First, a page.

Isn’t it funny, albeit a little sad, how much time we spend bragging about ourselves to people we don’t like? Do y’all do that? I have become aware of myself doing it from time to time, especially in the business world, about a year ago, and I have since tried to make it stop. It’s hard to do, in all honesty. Around my friends and loved ones, it’s much easier to just be me. There’s no show, no name dropping, no this is better or this is what I’ve accomplished. Just me. But to people I don’t know, especially to people I don’t know well and don’t like, I have often felt like I had to show up, come strong and proud, come prepared to knock their socks off. And you know what? That gets us nowhere. If anything, it makes us feel worse. Notice yourself the next time you do it. And then, further in the future, don’t do it. Hold back. Don’t say a thing, just smile. And notice how good it makes you feel. It’s the Facebook effect… I know we have all felt this before, the pangs of jealousy: he has a sweet wife, she has two perfect kids, they are in Paris, he just graduated, she just retired, he’s doing a handstand, she crossed the finish line. Notice how none of us put the chubby pics of ourselves online. I never have at least. And believe me, there are a lot of them.
Last Thanksgiving, my husband and I drove out west to hike Guadalupe Peak, the highest point in Texas, a total of 8,751 feet high. It was a pretty hike, but it wasn’t the prettiest hike I’ve ever been on. But, it’s the highest point in Texas. As in, I’ve hiked the highest point in Texas. Brag. It’s not the most fun hike, either. You’re either going straight up or straight down the entire 8.5 miles, the switch backs are strenuous, there’s not a ton of great stopping points, and the wind is brutal at the top. My husband is excellent at seeing past bullshit. About 3/4 of the way up, we stopped for a few minutes, and he said, Why are we doing this? This isn’t all that great. It’s cold and way too windy, and we’re not enjoying the views, we’re just looking down at our feet the whole time. This isn’t the point. And my response? Yes, but it’s the highest mountain in Texas! We have to hike to the top! So on we went, about another hour up, until we could see the top. We could see everyone standing at the end of their hikes, the looks on their faces, their view. And we stopped at a wider switch back to put on more anti-wind gear. And again, he looked at me, Jen, what the hell are we doing? We’re close enough, we can see the same view they can see, this is nuts. Why is it so important to you to hike to the tallest point in Texas? And then it hit me: bragging rights. That’s it. That’s all it was. He was right…we’ve been on way prettier trails, with way better views, on way warmer, more enjoyable days. It was a brutal hike. And I was doing it…for bragging rights.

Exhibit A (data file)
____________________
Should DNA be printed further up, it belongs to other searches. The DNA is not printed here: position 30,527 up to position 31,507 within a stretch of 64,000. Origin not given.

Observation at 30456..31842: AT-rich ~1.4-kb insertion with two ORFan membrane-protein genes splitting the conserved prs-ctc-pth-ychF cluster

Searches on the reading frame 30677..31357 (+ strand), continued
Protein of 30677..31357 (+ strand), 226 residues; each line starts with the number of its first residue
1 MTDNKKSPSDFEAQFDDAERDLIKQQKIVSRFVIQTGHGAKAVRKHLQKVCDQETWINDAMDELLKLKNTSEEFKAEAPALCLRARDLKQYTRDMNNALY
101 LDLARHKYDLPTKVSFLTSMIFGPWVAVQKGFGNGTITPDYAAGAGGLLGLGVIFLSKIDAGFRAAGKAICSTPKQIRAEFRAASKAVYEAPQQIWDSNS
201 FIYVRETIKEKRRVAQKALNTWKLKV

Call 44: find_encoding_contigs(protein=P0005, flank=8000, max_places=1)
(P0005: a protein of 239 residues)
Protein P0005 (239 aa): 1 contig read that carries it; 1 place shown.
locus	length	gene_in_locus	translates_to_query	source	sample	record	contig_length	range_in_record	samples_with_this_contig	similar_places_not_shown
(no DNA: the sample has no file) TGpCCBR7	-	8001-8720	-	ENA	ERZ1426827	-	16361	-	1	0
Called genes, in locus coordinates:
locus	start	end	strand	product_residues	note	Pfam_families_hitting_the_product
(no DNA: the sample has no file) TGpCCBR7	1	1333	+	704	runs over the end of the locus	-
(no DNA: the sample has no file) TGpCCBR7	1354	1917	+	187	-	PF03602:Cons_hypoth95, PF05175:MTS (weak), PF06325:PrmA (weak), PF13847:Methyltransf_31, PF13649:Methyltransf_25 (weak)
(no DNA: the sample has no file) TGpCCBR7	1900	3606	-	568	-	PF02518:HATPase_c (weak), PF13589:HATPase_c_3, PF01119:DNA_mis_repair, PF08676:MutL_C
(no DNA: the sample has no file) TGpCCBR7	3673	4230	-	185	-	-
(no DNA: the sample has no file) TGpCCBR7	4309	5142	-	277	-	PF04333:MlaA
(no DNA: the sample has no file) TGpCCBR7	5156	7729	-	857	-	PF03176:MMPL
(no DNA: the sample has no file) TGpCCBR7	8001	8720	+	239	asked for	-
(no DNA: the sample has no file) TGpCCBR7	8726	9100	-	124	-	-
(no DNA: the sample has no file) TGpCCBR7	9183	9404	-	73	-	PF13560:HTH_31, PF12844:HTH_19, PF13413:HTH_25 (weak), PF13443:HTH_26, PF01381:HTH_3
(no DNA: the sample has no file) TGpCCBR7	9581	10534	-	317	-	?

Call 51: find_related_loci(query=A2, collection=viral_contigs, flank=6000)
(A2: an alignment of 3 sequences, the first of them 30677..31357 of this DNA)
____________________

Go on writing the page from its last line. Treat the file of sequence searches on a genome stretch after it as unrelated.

I don’t know why we project certain images of ourselves. I would say it’s an age thing, like maybe more insecure people do it when they are younger, in their 20s and 30s, to come across as more advanced, but I have not always seen that to be the case. We all do it. Granted, I get that some people do things like the above hike for a high…I’d like to think that is why people run marathons and triathlons, for the high, not for the bragging rights. And maybe bragging rights aren’t all that bad. Maybe it’s an evolution thing. He brags more to get the girl. She brags more to be accepted. Maybe it is in our DNA. I just know, for me, I don’t like it. I don’t want to be that way. I like myself better when I’m quieter, when I allow my mind to relax, when I can just be me. When I’m not one-upping anyone. When I’m not feeling that…oh, yea, well, me too…
At the same time, it’s good to celebrate accomplishments. That’s totally different. A true celebration with those you love is sincere and heartfelt. But if you find yourself in a meeting with someone you don’t really care for, and you notice you’re building yourself up a little more than normal, just be aware. Just take a breath and notice why you’re doing it. Or if you’re husband is getting pissy with you about finishing something that truly makes no difference in your life, pay attention. He’s probably right.
Bragging on Green Chile Mac
- 1 c. cashews, soaked
- 4 medium carrots
- 1/2 head cauliflower
- 3 cloves garlic
- 1/2 white onion
- 4 tbsp. nutritional yeast
- 1/2 tsp. salt
- 16 oz. pasta shells
- 2 c. green chiles, mild
- 1 c. almonds
- 1 c. rolled oats
- Place the cashews in a bowl or jar, cover with water, and set aside for about 2 hours.
- Heat the oven to 350 degrees.
- Heat water in a large pot and bring to a boil. Add the pasta and cook for about 11 minutes, or according to package directions.
- Peel and chop the carrot into large chunks. Chop the onion and cauliflower, and place all in a high-powered blender, such as a Vitamix. Add the garlic, nutritional yeast, and salt. Drain and rinse the cashews, and add them to the blender.
- When the pasta is finished cooking, drain all of the water except for 2 cups. Add these 2 cups to the blender, and blend on high for a few minutes.
- Add the veggie/cashew sauce and green chiles to the cooked pasta, and stir together.
- Place the almonds in a food processor and process on high until the almonds are well ground. Then add the oats and pulse a few times until the oats are chopped.
- Pour the pasta into a casserole dish, and sprinkle the almond mixture on top.
- Cover and bake at 350 degrees for 30 minutes, until slightly bubbly.